Seaside Hill is the third stage in Generations to be the first stage of its original game. However, unlike City Escape, it’s a great choice for a game defining stage. Egg Fleet would have been a nice second choice, but it’s possible Sonic Team wanted to stay away from stages that felt like the epic end of a game. Fans seemed to also want Grand Metropolis, but possibly the similarity to Chemical Plant was too much. The original Seaside Hill was very much a 3D Green Hill with more water and ruins. It wasn’t until the second act of Sonic Heroes that the stage became its own with Ocean Palace. Despite going with the Seaside Hill name, Generations appears to have amped up the palace feel of the stage, stripping it of much of the Green Hill look. The stage appears closer to the water, like the original stage, and there is an abundance of gimmicks by way of cannons, turtle-shaped islands and a go-kart. Sonic Adventure fans even get their killer whale inclusion (and then some). Overall a great, but expected, choice for a Heroes stage. Had Generations leaned towards the checkered hills dominating the stage, it would be a poor choice, but what we’re getting looks excellent.
Uh-oh, it’s the dreaded ’06 stage! Fans knew we’d see something from Sonic ’06, but what was anybody’s guess. Given the poor quality of the game, it was difficult to decide what constituted a “good” Sonic ’06 stage. The prime candidates were Kindgom Valley and Crisis City. Both were shown off quite a bit early in the game’s development and came to define what ’06 would be. The stages themselves are broken, theres no denying that, but they are also the most playable of the stages in the game. Given the importance of Crisis City from a story standpoint, and the fact that it would only be possible to revisit the stage by way of time travel, it’s a good choice for a Sonic ’06 stage. The best thing I can say about the original stage is that it will finally be redeemed and made playable in Generations.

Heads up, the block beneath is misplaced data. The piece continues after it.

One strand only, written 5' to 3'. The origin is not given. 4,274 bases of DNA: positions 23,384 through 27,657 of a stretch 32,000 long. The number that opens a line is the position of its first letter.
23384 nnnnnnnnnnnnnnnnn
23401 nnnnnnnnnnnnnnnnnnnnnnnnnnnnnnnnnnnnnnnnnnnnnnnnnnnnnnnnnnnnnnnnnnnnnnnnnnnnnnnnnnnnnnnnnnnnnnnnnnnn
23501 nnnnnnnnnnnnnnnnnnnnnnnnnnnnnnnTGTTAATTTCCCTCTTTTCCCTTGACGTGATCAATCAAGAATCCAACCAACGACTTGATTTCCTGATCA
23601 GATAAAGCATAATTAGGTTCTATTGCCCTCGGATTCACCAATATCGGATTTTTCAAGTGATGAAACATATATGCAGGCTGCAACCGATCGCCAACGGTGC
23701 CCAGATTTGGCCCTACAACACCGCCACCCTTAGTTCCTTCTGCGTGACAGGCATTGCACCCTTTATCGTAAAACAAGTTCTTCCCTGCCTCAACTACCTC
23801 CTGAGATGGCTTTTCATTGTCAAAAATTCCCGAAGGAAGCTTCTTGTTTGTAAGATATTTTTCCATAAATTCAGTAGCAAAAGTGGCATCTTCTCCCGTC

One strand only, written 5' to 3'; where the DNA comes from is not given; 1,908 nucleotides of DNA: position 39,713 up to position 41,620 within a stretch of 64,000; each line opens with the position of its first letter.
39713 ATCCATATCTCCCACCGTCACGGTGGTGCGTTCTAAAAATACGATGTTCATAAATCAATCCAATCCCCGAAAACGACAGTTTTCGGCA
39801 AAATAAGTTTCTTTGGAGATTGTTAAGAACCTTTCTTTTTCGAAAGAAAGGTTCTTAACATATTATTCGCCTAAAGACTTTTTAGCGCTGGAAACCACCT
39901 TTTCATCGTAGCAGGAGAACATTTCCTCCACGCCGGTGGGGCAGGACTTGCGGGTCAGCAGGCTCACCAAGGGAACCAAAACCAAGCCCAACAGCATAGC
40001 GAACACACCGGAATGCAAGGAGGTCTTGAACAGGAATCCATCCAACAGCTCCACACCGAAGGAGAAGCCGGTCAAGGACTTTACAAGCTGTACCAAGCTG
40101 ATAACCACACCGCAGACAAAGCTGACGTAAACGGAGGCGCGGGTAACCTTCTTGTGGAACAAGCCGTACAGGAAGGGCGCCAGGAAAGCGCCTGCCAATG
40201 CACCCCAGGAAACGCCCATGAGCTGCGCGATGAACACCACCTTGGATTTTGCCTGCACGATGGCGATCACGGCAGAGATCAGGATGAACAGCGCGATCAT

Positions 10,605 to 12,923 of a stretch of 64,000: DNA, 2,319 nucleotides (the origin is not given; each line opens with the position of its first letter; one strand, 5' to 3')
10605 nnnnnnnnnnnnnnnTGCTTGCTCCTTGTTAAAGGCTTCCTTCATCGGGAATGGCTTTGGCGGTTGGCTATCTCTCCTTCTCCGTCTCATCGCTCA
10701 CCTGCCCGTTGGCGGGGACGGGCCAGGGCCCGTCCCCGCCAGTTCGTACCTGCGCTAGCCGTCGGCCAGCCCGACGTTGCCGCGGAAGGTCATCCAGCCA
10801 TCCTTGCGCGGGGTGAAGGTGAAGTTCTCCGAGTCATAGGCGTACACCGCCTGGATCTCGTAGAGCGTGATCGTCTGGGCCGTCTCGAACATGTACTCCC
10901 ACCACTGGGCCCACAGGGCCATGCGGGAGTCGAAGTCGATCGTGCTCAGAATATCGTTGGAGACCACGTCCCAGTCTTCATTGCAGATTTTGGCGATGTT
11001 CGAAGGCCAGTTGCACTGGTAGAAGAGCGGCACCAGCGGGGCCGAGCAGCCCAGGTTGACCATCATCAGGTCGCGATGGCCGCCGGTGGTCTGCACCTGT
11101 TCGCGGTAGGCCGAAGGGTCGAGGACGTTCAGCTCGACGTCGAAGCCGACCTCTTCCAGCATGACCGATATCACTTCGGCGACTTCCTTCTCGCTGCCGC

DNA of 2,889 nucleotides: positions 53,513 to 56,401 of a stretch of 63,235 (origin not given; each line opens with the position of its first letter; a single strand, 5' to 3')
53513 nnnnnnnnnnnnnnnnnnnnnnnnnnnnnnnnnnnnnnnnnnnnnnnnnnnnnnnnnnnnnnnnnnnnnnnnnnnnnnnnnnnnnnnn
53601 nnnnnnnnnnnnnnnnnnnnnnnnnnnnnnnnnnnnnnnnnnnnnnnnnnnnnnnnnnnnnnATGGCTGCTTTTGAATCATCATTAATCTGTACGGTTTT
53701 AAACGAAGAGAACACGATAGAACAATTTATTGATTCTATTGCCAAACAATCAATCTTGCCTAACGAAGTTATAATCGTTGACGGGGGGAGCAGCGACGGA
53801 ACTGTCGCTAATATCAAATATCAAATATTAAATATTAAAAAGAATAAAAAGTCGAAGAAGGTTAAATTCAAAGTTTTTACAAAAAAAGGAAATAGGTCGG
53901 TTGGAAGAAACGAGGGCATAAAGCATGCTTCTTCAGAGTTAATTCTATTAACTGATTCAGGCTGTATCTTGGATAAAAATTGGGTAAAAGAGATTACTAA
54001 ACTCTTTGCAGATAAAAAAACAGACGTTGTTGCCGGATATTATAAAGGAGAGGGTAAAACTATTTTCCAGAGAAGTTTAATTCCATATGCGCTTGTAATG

Also known as Orange Roof in Japan (a nod to Green Hill?), Rooftop Run takes place in the city of Spagonia, an important location in Sonic Unleashed. The stage itself was one of the best to appear in the 2008 game, thanks to a lack of death pits and live-or-die QTEs. The original, and the Generations version, feature awesome set pieces including running on the face of a clock, and taking a vertical dive down the side of a clock tower. I can’t say much more than that Rooftop Run is a fitting Unleashed stage that seems to be even better in Generations, thanks to control tweaks and the addition of a world festival going on as Sonic races through the town. My hope is that the nighttime version of the stage returns via a mission, sans the werehog of course.
The latest game to be referenced in Generations is 2010′s Sonic Colors. I’m actually very surprised that Sonic Team were able to choose what is now a fan favorite stage at such short notice. Unless development of Planet Wisp didn’t occur until after the release of Colors, allowing the development team to learn what the fan favorite stages were, Sonic Team very well could have gone with their gut and remade the stage knowing it was one of Colors best. I recall fans citing the stage as a reason an HD version of Colors was needed, and now those fans (sort of) get what they wanted. The strongest aspects of the original stage were the design and music, in my opinion. The idea of a mine set on an alien planet is unique to the Sonic series, and in fact seems very much like something found in Phantasy Star Online (specifically Mines 2). Of all the Generations stages, this one has been given the least show, and as such is the one I’m most looking forward to.
So that covers the stages found in Sonic Generations. Overall, a great line-up. Sonic Team could have thrown us some curve balls, by dropping City Escape and Seaside Hill for later stages from their respective games, but I’m not going to complain about what we’re getting. You can, however, complain to your hearts content in the comments below! Did Sonic Team do a good job in the stage line-up? Do you have favorite moments from the original stages? Sound off!